Just over 24 hours after the closure of the Welsh Government’s consultation on post-Brexit support arrangements in Wales, NFU Cymru called for a radical rethink of the proposals, with food production being at the heart of future policies.
With Rural Affairs Cabinet Secretary, Lesley Griffiths, beside him on the conference platform, union president, John Davies, urged her to listen to the views of the thousands of people who would be affected by the proposals on the table.
He said the consultation marked a ’pivotal time’ in Welsh history and was the most important document facing the farming industry since the establishment of the National Assembly.
“The union has engaged with more than 2,500 farmers at a variety of events, more than 2,800 have submitted their own unique response and some 16,000 emails have been sent to Assembly Members encouraging them to make the industry’s views heard when the new policies are debated in the Senedd over the coming months,” said Mr Davies.
“Not only has this been a fantastic achievement but one that shows the strength of feeling in rural Wales over the potential far reaching impact of these proposals.
“We also take issue with the rather narrow definition of land managers we have been pigeon holed under within the consultation.
“It is not who we are or what we do and I sincerely hope that from now on we will be called what we are – Welsh farmers,” he added.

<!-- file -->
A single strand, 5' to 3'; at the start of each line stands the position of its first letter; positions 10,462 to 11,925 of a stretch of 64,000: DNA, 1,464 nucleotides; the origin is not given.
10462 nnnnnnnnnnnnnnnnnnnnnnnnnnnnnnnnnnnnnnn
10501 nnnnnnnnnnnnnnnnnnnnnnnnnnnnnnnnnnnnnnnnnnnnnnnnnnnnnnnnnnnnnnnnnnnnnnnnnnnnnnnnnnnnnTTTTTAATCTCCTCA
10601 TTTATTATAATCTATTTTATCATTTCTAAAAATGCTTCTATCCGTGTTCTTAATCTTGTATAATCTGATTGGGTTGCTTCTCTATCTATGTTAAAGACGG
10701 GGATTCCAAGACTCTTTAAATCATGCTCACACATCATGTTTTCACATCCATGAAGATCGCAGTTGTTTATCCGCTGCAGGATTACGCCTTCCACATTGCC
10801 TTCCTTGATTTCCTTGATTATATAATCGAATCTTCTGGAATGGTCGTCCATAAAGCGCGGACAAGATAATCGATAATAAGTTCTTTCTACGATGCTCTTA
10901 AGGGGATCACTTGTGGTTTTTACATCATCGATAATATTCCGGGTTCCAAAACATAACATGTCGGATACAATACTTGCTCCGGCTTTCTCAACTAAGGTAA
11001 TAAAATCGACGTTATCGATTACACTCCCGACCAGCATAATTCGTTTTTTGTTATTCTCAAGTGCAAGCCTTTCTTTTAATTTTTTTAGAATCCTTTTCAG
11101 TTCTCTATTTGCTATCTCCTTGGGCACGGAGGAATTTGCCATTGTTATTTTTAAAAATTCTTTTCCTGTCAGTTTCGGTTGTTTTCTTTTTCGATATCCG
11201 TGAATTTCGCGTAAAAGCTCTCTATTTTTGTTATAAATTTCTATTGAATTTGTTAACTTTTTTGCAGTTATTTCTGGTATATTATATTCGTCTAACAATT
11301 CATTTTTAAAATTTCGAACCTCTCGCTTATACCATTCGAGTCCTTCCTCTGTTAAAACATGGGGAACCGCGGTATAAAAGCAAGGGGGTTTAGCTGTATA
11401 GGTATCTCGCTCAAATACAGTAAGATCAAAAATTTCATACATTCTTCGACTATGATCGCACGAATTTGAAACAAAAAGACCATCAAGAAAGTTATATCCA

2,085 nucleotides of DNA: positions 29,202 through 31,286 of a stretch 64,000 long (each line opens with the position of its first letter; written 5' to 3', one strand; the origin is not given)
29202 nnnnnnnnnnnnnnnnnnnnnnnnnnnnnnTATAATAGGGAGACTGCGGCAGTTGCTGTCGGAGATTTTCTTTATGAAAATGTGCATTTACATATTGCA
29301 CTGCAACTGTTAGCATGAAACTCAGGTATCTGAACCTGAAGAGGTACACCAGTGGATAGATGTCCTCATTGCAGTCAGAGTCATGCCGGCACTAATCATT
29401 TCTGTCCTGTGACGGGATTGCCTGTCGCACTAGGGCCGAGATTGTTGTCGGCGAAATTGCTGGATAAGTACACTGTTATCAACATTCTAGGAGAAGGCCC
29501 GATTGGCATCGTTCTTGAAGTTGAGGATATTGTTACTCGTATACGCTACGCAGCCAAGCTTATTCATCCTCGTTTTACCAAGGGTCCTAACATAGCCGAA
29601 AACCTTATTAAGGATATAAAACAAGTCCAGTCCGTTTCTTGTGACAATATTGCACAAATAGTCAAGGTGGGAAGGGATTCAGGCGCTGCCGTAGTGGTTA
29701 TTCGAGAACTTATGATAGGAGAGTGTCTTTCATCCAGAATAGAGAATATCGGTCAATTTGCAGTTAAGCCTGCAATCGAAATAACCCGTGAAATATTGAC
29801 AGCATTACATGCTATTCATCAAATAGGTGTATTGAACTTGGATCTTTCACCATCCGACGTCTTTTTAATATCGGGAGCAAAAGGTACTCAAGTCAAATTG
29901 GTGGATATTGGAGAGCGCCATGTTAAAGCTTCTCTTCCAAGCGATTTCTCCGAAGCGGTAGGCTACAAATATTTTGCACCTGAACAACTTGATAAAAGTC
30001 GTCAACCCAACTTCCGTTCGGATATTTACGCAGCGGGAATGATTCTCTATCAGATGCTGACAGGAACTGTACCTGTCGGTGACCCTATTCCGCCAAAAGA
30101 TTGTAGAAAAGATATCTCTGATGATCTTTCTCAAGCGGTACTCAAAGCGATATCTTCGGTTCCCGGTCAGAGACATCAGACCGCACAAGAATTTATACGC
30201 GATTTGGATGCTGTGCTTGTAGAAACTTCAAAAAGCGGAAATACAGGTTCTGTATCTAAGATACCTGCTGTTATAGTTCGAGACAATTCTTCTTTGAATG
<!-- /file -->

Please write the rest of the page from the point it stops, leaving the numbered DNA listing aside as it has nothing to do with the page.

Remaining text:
“Farming and food production must be at the core of future policy in Wales.
“We want the Welsh Government and the industry to have a shared ambition and drive to achieve continued growth with future policy and funding targeted at the people and businesses that take the financial and business risks associated with producing food – the active food producing family farm.
“Future policy should underpin the continued production of world leading food at the same time as recognising and rewarding farmers for the full range of goods and services they provide.”
Mrs Griffiths made it clear changes to how the Welsh Government supports farmers would not be rushed.
She did however make three commitments:
“Our plans for future farming support are firmly based on helping ensure farms are resilient and sustainable, whatever the deal on Brexit,” she said, adding maintaining the status quo was not an option post-Brexit.
“The Basic Payment Scheme (BPS) is not the most effective way to support farmers after Brexit," she said.
"It is too blunt an instrument to deliver because there is no link between BPS and a farmer’s effort, the performance of the farm business or the outcomes achieved.
“BPS delivers neither long-term resilience nor prosperity and I have always stated we have to provide ongoing support to farmers but we need to do so in much smarter way."
But Ceredigion delegate Richard Tudor said a Welsh Government farm survey showed 90 per cent of farmers would not survive without direct payments.
“So please maintain a system of direct payments to farmers or you and the Welsh Government will be remembered for decimating Welsh farming, the language, culture and rural communities,” added Mr Tudor.